List of insurance companies phone numbers for filing claims:
Allstate Insurance: 800-547-8676 or online at www.allstate.com
GEICO: 800-841-3000 or online at www.geico.com
Liberty Mutual Group: 800-225-2467 or online at www.libertymutual.com
Nationwide Insurance: 800-421-3535 or online at www.nationwide.com
Progressive Insurance Group: 800-274-4499 or online at www.personal.progressive.com
State Farm Insurance: 800-732-5246 or online at www.statefarm.com
If you don’t know your insurance company call 888-379-9531 or visit www.floodsmart.gov and they can pull it up with your name and zipcode
In heavily damaged areas, contact www.fema.gov, (800) 621-3362 for government assistance.
Check your insurance policy or credit card benefits, as many will offer free roadside assistance
- Don’t try to start the car. If there’s water in the engine, transmission or fuel system, you’ll just compound the damage.
- Disconnect the battery ground strap first
- You need to clean out as much liquid and mud as you can and dry out your car as soon as possible
- Assess the damage ; if water got into the interior and mechanical systems that can be dried out or cleaned with a lot of labor, but the electrical systems usually cannot.
- For the seats and carpet -Use a carpet cleaner or a wet-dry vacuum to bring up the water, then use a towel to dry as much as possible. Put down baking soda after the carpet is dry to remove odors.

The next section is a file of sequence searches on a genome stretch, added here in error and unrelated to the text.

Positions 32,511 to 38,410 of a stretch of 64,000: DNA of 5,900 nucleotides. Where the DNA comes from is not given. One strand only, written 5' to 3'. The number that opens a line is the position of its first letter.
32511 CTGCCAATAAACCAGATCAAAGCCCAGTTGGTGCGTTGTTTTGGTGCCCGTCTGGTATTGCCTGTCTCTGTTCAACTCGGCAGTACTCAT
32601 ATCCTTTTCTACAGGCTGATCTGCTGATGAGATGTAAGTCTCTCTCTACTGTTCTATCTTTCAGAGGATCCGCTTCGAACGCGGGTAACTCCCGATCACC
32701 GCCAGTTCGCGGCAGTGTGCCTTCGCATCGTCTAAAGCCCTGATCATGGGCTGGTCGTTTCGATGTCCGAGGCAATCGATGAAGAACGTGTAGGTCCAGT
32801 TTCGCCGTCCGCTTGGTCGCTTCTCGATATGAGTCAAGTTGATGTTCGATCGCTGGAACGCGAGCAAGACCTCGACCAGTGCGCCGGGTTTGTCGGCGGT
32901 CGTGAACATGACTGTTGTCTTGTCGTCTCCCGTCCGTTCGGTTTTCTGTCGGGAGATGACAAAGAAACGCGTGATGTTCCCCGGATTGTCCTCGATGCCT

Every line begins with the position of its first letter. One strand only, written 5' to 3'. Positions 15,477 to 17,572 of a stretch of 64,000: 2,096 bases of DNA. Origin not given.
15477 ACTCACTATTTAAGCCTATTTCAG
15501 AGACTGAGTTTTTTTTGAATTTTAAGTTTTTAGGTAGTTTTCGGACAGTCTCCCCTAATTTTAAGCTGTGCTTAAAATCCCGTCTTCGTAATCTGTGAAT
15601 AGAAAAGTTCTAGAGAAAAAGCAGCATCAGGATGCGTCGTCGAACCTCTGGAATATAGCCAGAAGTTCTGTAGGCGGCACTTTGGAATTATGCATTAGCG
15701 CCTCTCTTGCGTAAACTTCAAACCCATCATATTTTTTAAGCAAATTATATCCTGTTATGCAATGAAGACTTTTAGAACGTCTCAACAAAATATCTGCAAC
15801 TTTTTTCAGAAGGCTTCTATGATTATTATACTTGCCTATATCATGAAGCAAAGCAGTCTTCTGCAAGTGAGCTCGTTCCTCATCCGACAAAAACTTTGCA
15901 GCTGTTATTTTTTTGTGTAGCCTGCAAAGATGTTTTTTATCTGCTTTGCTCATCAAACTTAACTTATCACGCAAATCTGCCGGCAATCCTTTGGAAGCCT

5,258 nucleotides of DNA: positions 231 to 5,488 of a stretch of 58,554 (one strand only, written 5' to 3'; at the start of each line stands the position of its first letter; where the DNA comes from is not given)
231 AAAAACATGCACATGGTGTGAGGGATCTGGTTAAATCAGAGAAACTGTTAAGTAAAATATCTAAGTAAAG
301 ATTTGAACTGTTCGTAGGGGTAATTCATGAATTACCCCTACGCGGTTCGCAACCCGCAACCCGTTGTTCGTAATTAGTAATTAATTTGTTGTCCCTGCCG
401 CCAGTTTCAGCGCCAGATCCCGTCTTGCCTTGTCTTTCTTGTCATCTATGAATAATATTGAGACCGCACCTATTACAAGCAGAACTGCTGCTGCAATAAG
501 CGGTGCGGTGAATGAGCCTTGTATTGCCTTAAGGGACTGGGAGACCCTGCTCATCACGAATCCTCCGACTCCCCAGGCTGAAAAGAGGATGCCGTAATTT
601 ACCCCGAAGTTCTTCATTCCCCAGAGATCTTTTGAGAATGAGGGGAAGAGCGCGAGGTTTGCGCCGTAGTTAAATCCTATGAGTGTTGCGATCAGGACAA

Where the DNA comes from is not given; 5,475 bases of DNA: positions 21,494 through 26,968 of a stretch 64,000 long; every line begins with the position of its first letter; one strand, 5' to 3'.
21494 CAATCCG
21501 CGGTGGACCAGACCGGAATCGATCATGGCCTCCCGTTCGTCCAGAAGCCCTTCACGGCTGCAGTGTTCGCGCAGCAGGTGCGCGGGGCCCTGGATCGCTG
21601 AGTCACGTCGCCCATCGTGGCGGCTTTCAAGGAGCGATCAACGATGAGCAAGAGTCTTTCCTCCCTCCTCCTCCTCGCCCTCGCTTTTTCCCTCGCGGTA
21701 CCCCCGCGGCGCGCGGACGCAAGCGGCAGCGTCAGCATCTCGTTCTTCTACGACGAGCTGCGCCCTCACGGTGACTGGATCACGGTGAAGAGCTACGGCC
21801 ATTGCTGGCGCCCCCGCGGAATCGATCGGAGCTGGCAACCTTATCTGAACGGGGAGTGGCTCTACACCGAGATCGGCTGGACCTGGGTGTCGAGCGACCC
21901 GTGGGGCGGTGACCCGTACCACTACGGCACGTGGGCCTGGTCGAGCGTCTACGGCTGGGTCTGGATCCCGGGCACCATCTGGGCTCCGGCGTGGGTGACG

Ways to Tell a Car has been Flood Damaged
If recent history is any indication, a number of seriously flood-damaged vehicles will wind up on used car lots and sold to unsuspecting consumers.
- To protect yourself from buying a flood victim, rebuilt wreck, rebuilt stolen vehicle, or a salvage vehicle make sure you have a pre-purchase vehicle inspection done by a trustedrepair shopand conduct a title history report through a reputable company such asCARFAX. Flood damage information is reported toCARFAXfrom all 50 state DMVsand, as a service to consumers everywhere, is available for free atwww.carfax.com/flood. Following these guidelines should help steer you away from a potential flood victim or any other vehicle fraud.
- Water or condensation in the headlights or taillights could be a tip-off to flood-related problems.
- A musty odor in the vehicle, which may be from moldy carpeting or padding. If possible, pull up the carpeting to see how far water may have risen in the vehicle, and also if any moisture remains.
- Mud in the seat belt tracks or seat belt tensions.
- Water in the spare tire well in a vehicle’s trunk.
- A sagging headliner, particularly on a late-model vehicle.
- Corrosion in the vehicle’s undercarriage, such as on brake lines or around the fuel tank.
And remember, possessions are replaceable, and we are thankful that we are all safe and healthy.